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[ALBUM REVIEW] KILLING ADDICTION: Shores of Oblivion EP

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Back in the late eighties, death metal band Killing Addiction formed and quickly released their debut album Omega Factor (which is to be re-released this year). This paved the way for many other fan-favourite death metal bands, especially in the Florida area.

In 1994, the band decided to call it a day. Twelve years later the band reformed and have been busier than ever releasing their sophomore album and two EP’s. The newest of which is titled Shores of Oblivion, and is unfortunately founding member and guitarist Chad Bailey‘s last after passing away.

The four-track EP starts with Engine of Ruin and a deathly growl by frontman (and Chad’s brother) Pat Bailey. Engine of Ruin has an old-school death metal sound and feel to it, and it starts the EP off well.

Up next is the two minute Cult of Decay. A song which is (according to their Facebook page) about the negative consequences of unbridled political and military consequences. “Men dividing man / loyal to their land / in honour’s name we die / corpses of the empire,” Pat Bailey growls.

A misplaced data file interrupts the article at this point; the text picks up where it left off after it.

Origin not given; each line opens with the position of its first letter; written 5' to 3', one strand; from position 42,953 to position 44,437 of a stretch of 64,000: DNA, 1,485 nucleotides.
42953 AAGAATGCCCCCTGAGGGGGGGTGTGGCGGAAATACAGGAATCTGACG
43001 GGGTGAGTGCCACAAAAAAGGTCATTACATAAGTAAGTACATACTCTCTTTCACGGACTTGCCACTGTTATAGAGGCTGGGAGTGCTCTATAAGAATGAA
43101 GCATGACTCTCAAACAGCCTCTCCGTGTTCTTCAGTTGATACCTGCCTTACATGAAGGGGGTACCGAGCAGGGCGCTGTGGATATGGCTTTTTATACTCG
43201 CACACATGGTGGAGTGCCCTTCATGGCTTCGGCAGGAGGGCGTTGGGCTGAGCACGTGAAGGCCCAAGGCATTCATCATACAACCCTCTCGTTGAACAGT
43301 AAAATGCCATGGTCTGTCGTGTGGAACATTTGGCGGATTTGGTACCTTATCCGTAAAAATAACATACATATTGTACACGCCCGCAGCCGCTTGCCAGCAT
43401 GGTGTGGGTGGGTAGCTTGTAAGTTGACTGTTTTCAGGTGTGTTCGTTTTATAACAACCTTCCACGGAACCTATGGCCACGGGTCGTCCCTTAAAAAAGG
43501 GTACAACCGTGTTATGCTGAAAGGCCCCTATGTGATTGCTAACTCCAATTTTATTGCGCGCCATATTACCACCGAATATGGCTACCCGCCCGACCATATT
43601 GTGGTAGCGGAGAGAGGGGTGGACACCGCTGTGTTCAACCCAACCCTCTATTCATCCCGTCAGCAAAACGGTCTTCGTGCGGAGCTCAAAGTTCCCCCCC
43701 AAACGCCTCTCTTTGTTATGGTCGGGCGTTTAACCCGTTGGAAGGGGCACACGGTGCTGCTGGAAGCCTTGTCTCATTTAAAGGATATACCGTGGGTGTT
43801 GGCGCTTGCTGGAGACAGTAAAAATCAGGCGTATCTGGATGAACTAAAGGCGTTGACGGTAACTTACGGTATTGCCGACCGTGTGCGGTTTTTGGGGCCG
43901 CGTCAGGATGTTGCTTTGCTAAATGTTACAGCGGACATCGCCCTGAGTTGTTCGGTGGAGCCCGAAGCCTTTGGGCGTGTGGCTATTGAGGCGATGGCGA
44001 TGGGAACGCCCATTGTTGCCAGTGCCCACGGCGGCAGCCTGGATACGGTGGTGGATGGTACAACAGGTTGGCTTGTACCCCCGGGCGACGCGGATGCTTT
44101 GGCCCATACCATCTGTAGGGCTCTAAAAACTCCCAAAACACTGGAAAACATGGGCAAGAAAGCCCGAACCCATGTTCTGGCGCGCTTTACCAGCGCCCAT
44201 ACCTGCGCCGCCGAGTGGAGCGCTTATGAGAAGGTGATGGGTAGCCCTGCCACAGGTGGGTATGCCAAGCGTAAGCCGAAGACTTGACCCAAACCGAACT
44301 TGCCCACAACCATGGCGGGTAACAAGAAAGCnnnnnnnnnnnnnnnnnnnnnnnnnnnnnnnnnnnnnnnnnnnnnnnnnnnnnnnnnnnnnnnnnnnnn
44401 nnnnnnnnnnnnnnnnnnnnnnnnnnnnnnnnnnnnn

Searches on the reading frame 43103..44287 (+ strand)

Extinction Agenda is the penultimate track on the EP and it takes Bailey’s voice into a darker tone and style. He changes between death growls and a heavier singing style to change this track up from the previous two. His brother and other guitarist Chris Wicklein shine through on this song as does drummer Chris York.

Into Shadow is the final, and longest at almost six minutes, on the EP. It starts slower than the previous songs with a more classic heavy metal style-guitar before Bailey’s growls break through.

Killing Addiction are a band that prove death metal doesn’t need to have kick drums going at a hundred miles an hour, nor do their songs need to be quick and brutal. For whatever reason – unlike fellow Floridan death metallers Deicide and Death, just to name a couple –  they never really broke out of the underground scene, but don’t let that stop you from checking them out!

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